January 26, 2018 09:21 AM
It's the victories - recorded 50 years ago this week - for which Mike Burley and his teammates on the basketball team at Edina High School entered the state record books.
But it was a loss - finally - two weeks later that Burley said made the difference in his team ultimately earning a third-straight state title.
The wins first, though.
On Jan. 26, 1968, Edina - already the two-time defending state champions - defeated a tough St. Cloud Tech team 65-58 at home. It marked the team's 65th consecutive victory, tying a mark recorded by Hopkins from 1951-54.
Bob Zender - the team's 6-foot-8 All-State center - led the way with 24 points, according to the game story in the next day's Minneapolis Tribune.
Then Edina extended its streak to 66 in a row by rolling to a 52-34 victory before a crowd of 2,800 at Robbinsdale Cooper on Jan. 30.
"The media seemed to be making it about the record," recalls Burley, a senior on that team.
"We were just high school students. It wasn't something we were sweating buckets over. They were big wins and it was impressive to be part of that. I don't want to minimize it. But the streak wasn't something we were dwelling on day-to-day."
That's why, Burley said, it may have been best when - after going on to beat Hopkins, Bloomington Kennedy and St. Louis Park - Edina finally fell 81-75 before a raucous crowd of 2,300 at Richfield on Feb. 16.
After trailing 41-25 at halftime, according to the game story in the Tribune, Edina rallied. But it was not enough, and the streak was snapped at 69 games.
"I just remember my ears ringing in the locker room after that game," Burley said. "Holy cow, was it loud in there.
"But I don't think we'd have gone on to win the state tournament that year if we hadn't lost that game. It showed us we could be beaten. We played them again in the district championship game and we had control of that one most of the way (in a 65-51 victory).
"They were a great team and we took them a lot more seriously the second time around. The loss kind of woke us up."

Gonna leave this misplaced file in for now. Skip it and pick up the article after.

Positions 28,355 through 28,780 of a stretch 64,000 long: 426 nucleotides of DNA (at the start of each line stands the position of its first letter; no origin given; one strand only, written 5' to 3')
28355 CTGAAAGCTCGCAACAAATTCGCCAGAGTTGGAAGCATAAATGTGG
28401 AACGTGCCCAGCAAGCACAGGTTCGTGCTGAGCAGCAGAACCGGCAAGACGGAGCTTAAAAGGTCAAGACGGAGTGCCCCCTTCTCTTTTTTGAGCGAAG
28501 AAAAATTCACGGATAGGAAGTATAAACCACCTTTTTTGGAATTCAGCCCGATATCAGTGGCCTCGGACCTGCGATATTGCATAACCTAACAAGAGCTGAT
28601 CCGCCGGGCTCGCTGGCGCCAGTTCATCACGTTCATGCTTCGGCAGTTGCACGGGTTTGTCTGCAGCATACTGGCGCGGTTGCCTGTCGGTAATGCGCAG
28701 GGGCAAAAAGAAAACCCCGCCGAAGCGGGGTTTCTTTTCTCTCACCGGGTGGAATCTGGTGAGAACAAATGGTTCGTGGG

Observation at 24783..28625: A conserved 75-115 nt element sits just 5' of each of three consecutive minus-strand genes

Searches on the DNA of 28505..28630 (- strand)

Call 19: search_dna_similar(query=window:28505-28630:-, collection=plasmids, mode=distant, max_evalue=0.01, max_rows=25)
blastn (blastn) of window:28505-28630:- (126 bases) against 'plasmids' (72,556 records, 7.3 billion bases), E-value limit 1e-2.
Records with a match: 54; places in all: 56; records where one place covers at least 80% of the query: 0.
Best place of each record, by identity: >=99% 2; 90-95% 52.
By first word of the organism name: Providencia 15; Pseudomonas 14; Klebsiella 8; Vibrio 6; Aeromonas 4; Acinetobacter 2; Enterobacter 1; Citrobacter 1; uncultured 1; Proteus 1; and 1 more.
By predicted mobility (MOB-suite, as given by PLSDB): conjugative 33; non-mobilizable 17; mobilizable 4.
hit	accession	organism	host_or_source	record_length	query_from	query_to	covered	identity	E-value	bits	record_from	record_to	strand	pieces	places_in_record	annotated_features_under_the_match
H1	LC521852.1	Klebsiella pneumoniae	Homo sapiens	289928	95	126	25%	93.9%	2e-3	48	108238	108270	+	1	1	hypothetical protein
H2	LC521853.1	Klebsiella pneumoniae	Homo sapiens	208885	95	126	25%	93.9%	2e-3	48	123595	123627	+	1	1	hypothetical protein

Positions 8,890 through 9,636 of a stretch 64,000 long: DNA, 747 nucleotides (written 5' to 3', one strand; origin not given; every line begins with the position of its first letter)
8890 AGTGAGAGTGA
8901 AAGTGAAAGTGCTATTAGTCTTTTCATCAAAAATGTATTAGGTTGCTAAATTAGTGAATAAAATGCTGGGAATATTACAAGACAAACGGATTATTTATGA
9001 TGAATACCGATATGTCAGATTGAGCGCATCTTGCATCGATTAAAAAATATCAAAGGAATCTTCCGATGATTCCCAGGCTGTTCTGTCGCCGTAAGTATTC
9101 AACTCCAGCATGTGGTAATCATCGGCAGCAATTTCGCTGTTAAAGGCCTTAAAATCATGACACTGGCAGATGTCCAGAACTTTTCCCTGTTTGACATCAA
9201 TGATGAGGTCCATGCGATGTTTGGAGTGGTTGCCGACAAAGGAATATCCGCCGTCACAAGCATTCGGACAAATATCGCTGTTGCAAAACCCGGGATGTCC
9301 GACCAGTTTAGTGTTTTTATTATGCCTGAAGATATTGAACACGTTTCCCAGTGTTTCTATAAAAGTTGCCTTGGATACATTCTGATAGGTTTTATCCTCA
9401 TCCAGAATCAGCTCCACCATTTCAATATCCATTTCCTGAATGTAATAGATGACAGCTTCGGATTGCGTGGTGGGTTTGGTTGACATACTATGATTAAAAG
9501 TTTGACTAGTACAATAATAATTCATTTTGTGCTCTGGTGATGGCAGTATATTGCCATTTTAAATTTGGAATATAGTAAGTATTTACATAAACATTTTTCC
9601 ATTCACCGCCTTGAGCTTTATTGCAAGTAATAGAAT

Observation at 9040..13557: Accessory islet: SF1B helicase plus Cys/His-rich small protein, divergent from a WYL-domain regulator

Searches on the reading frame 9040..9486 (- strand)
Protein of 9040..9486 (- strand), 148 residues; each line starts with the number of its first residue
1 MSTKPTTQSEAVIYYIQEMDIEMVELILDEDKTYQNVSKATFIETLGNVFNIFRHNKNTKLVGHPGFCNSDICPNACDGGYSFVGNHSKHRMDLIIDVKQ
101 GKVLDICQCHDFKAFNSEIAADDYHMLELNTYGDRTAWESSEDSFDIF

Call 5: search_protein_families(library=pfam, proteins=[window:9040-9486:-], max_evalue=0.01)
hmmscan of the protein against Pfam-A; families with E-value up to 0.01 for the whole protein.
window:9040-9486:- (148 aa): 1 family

It's understandable if Burley and company had gotten a bit used to success. The Edina teams of the late-1960s - coached by Duane Baglien, who died in 2011 - remain some of the best in state history.
"It was just a really exciting time to be part of all that," recalled Tom Cabalka, a junior that year who would go on to play football at Iowa. "You'd come to the gym to watch the sophomores play before you and the place would already be packed. They'd be turning people away because so many people wanted to come either see us win another game, or see someone finally beat us."
Their consecutive victories streak still stands as a boys state record, though the Fosston girls rattled off 78 straight wins from 1999-2002. Only the great Braham teams of the mid-2000s have even come close, winning 65 straight to tie Hopkins for second place.
"The word special comes to mind," Burley of being part of that experience. "We knew we were doing something big. The sports page was full of coverage. I think, at that time, we were as prominent on the sports pages as the pro franchises and the University of Minnesota were.
"I don't mean that to sound egotistical. The Twin Cities had more of a small-town feel in those days. It wasn't quite the huge metropolis it is today."
Edina went on to defeat Moorhead 70-45 in that season's state championship game (its second-straight win over the Spuds in the title matchup).
"That was always the ultimate goal," Cabalka said. "The streak wasn't all that big a deal. We wanted to get to state and win a state title. That was always the top thing on our minds."
Zender, a transfer student from Omaha who had been playing varsity in Edina since he was a sophomore, died at age 60 in 2010. He was joined on the 1968 all-state tournament team by fellow seniors Bill Fiedler and Mark Thoele.
"Zender and Fiedler were both tall guys and our job was just to get the ball to them down low," Burley said. "I called myself a power guard. My job on that team was to play defense, get rebounds and get the ball to the big guys.
"The reason it all worked so well was that Baglien was just a great Xs and Os guy. We would practice all kinds of stuff. We'd play two or three different defenses a game. We had a sneaky way of switching up the defense we were in without even having to call a timeout.
"We really were like robots. We'd practice and practice and practice stuff until it was drilled into us."
Updated: January 26, 2018 09:21 AM
Created: January 25, 2018 03:24 PM
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